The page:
A virtual lobby client 100 depicted in FIG. 1 includes a lobby graphical user interface (GUI) 104. Lobby GUI 104 provides a single, uniform graphical user interface through which a user may access inventories across different virtual world accounts. In particular, lobby GUI 104 provides a single GUI through which a user may simultaneously access inventories retrieved from across multiple virtual world accounts. Lobby GUI 104 provides the methods for the user to interact with virtual lobby client 100. In another embodiment, virtual lobby client 100 may implement additional or alternate types of user interfaces that provide the methods for a user to interact with virtual lobby client 100.

In the example, virtual lobby client 100 illustrates providing a user access to the inventory items associated with “user A1” and “user A2” in both inventory database 118 and inventory database 126 collectively in an directory within a single lobby GUI 104, regardless of whether a same virtual world provider or different virtual world providers host the virtual world accounts identified as “user A1” and “user A2”. In the example, virtual lobby client 100 provides a user with access to “item B”, “item C”, and “item D” within lobby GUI 104, as illustrated at reference numeral 138. As the number of inventory items associated with virtual world accounts identified as “user A1” and “user A2” in inventory database 118 and inventory database 126 increase, and as the user registers for additional virtual world accounts, rather than the user having to log in to each account through separate virtual world provider clients 130 and 132 and search each inventory separately, the user may search through and manage all inventory items from multiple virtual world accounts through a single entry into lobby GUI 104.

A virtual world provider, a virtual lobby provider, or other entity may specify virtual lobby client 100. For example, in one embodiment, a virtual lobby provider specifies virtual lobby system 100 to provide a single user interface through lobby GUI 104 for a user to enter into and access the inventories from both virtual world accounts identified as “user A1” and “user A2”, where the virtual world provider or providers of virtual world accounts identified as “user A1” and “user A2” do not provide an interface in which both accounts can be simultaneously accessed from a single interface at a virtual world provider client or within a virtual world instance. In another embodiment, a virtual lobby provider may specify virtual lobby system 100 for providing an interface for multiple virtual worlds independent of any virtual world provider. In another embodiment, a virtual world provider may also be a virtual lobby provider of virtual lobby system 100 and provide users with a single virtual lobby interface from which the user may access virtual world account inventories from different virtual world providers.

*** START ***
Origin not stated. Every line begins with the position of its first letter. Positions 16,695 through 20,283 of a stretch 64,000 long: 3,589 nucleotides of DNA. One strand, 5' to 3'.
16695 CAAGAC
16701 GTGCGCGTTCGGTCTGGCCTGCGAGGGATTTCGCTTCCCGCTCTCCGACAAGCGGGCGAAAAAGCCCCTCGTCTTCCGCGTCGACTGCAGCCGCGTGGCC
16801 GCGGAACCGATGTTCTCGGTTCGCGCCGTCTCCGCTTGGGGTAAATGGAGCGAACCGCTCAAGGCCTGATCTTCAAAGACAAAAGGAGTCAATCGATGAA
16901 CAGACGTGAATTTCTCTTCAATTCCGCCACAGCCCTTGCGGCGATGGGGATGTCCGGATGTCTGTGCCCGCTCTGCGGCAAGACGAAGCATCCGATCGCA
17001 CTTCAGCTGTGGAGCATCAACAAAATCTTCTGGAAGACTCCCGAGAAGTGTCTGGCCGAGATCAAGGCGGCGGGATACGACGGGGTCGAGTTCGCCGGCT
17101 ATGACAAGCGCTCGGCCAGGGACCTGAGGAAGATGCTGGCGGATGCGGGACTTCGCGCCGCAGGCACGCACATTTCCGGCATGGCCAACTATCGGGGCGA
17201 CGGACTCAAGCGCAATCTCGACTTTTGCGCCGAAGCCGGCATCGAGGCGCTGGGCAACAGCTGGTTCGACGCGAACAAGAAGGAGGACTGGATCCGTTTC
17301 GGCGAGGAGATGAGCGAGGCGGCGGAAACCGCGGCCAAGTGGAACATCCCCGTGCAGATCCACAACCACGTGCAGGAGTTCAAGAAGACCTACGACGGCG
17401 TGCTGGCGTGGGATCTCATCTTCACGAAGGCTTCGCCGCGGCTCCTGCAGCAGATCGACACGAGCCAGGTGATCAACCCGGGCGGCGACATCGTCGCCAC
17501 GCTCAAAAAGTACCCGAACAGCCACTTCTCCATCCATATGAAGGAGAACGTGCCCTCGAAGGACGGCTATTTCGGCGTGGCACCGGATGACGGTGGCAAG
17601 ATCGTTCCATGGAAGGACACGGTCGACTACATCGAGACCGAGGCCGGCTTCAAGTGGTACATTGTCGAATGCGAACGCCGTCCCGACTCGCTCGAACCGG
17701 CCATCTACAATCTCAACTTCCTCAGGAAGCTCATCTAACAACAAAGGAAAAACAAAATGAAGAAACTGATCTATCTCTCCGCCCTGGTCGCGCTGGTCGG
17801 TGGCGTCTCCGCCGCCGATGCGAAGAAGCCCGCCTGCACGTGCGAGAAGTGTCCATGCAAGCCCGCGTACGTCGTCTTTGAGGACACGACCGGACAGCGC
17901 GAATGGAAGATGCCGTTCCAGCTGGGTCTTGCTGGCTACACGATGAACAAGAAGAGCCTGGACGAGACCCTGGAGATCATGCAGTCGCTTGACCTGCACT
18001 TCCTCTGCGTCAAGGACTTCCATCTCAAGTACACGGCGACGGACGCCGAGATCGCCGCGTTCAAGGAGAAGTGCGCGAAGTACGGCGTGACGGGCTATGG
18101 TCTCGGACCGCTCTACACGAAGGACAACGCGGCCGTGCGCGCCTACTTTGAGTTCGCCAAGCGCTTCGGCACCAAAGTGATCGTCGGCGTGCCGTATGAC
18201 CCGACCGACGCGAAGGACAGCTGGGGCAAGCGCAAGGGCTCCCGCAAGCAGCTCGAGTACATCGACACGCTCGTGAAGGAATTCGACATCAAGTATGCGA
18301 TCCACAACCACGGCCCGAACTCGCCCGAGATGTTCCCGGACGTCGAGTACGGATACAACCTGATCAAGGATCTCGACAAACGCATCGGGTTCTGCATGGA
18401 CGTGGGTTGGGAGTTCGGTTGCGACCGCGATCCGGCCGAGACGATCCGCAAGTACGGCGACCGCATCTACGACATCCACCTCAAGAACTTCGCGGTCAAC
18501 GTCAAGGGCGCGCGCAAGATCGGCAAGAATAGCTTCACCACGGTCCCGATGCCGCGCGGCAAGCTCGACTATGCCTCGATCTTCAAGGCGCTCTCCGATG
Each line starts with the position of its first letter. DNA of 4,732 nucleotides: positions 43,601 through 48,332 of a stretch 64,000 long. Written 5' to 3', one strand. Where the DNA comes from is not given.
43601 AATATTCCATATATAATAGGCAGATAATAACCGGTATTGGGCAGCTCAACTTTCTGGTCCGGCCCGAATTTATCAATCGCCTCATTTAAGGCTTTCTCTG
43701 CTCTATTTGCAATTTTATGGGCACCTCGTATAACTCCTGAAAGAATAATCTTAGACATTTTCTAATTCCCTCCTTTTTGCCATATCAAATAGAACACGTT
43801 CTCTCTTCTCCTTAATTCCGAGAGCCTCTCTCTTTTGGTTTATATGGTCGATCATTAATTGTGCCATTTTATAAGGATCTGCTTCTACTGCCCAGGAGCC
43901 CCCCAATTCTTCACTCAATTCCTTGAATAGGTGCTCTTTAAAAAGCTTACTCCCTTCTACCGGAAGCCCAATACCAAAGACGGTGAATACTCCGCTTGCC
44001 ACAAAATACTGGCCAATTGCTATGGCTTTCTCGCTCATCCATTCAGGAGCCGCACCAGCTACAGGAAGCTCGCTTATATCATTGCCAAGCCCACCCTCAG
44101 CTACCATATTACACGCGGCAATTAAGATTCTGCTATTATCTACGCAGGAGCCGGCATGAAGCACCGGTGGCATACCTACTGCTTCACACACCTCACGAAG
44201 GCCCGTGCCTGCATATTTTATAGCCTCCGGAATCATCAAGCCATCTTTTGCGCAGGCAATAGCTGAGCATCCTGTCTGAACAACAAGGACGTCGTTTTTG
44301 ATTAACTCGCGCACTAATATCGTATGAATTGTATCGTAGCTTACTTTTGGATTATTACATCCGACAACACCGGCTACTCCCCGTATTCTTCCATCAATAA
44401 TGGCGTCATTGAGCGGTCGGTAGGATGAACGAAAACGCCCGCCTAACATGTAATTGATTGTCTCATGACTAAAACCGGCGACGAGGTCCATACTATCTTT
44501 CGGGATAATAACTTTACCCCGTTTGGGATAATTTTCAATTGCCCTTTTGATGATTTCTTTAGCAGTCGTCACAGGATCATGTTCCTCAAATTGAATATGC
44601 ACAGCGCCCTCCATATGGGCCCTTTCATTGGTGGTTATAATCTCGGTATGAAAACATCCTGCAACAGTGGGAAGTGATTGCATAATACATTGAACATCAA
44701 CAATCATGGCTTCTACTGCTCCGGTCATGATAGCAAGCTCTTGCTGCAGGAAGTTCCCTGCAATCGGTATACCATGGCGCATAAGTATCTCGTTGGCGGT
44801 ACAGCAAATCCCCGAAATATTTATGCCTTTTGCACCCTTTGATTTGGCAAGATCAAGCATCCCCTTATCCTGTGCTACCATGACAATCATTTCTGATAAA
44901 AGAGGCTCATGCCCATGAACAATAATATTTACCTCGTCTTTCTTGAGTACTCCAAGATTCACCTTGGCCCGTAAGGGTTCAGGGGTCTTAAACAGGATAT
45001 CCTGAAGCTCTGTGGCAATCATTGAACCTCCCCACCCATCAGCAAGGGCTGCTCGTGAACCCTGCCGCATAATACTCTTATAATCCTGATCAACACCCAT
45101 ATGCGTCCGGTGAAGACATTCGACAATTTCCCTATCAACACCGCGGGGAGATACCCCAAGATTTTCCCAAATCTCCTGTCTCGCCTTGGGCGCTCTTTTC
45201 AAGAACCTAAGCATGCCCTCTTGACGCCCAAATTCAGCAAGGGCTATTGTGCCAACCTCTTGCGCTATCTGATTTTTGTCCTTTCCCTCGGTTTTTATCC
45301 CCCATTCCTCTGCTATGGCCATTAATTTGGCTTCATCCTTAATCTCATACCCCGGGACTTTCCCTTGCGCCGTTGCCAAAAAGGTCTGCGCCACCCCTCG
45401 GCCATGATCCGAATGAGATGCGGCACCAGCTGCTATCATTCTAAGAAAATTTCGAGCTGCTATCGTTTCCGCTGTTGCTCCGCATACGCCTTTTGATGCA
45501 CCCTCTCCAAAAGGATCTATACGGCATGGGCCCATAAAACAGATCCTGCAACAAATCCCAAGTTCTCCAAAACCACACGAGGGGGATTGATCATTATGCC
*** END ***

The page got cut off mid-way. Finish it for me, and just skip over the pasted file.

As illustrated, virtual lobby client 100 includes a lobby visualization engine 102. Lobby visualization engine 102 generates the lobby environment rendered within lobby GUI 104. Lobby visualization engine 102 may render a directory of inventory items, such as a directory listing “item B”, “item C” and “item D”, within lobby GUI 104. Lobby visualization engine 102 may organize the directory of inventory items according to type of item, virtual universe account, and other criteria.

In addition, lobby visualization engine 102 may render inventory items within lobby GUI 104. In one example, lobby visualization end 102 renders business inventory items, such as documents and presentation files, from within lobby GUI 104 or launches a separate application to load and render the business inventory items. For example, lobby visualization engine 102 may include a viewing or editing application for rendering a document inventory item within lobby GUI 104 for user inspection or editing. In another example, lobby visualization engine 102 may automatically open a separate text editing application and load a document inventory item into the text editing application for user inspection.

In addition, lobby visualization engine 102 may include scripts, mapping tools, applications, and other components for rendering inventory items from different virtual worlds within the virtual lobby interface of lobby GUI 104. In one embodiment, lobby visualization engine 102 may render each inventory item within lobby interface according to the format specified by the virtual world from which each inventory item originates, such that each inventory item is rendered within lobby GUI 104 in the same manner as if it were rendered within the originating virtual world. For example, a user may request to test how a script for an inventory item will run in a particular virtual world, while in the lobby GUI 104, before entering the particular virtual world for a business meeting where the inventory item will be visible to other users participating in the business meeting. In another embodiment, lobby visualization engine 102 may apply filters to inventory items to map inventory items into a uniform format renderable by lobby visualization engine within lobby GUI 104.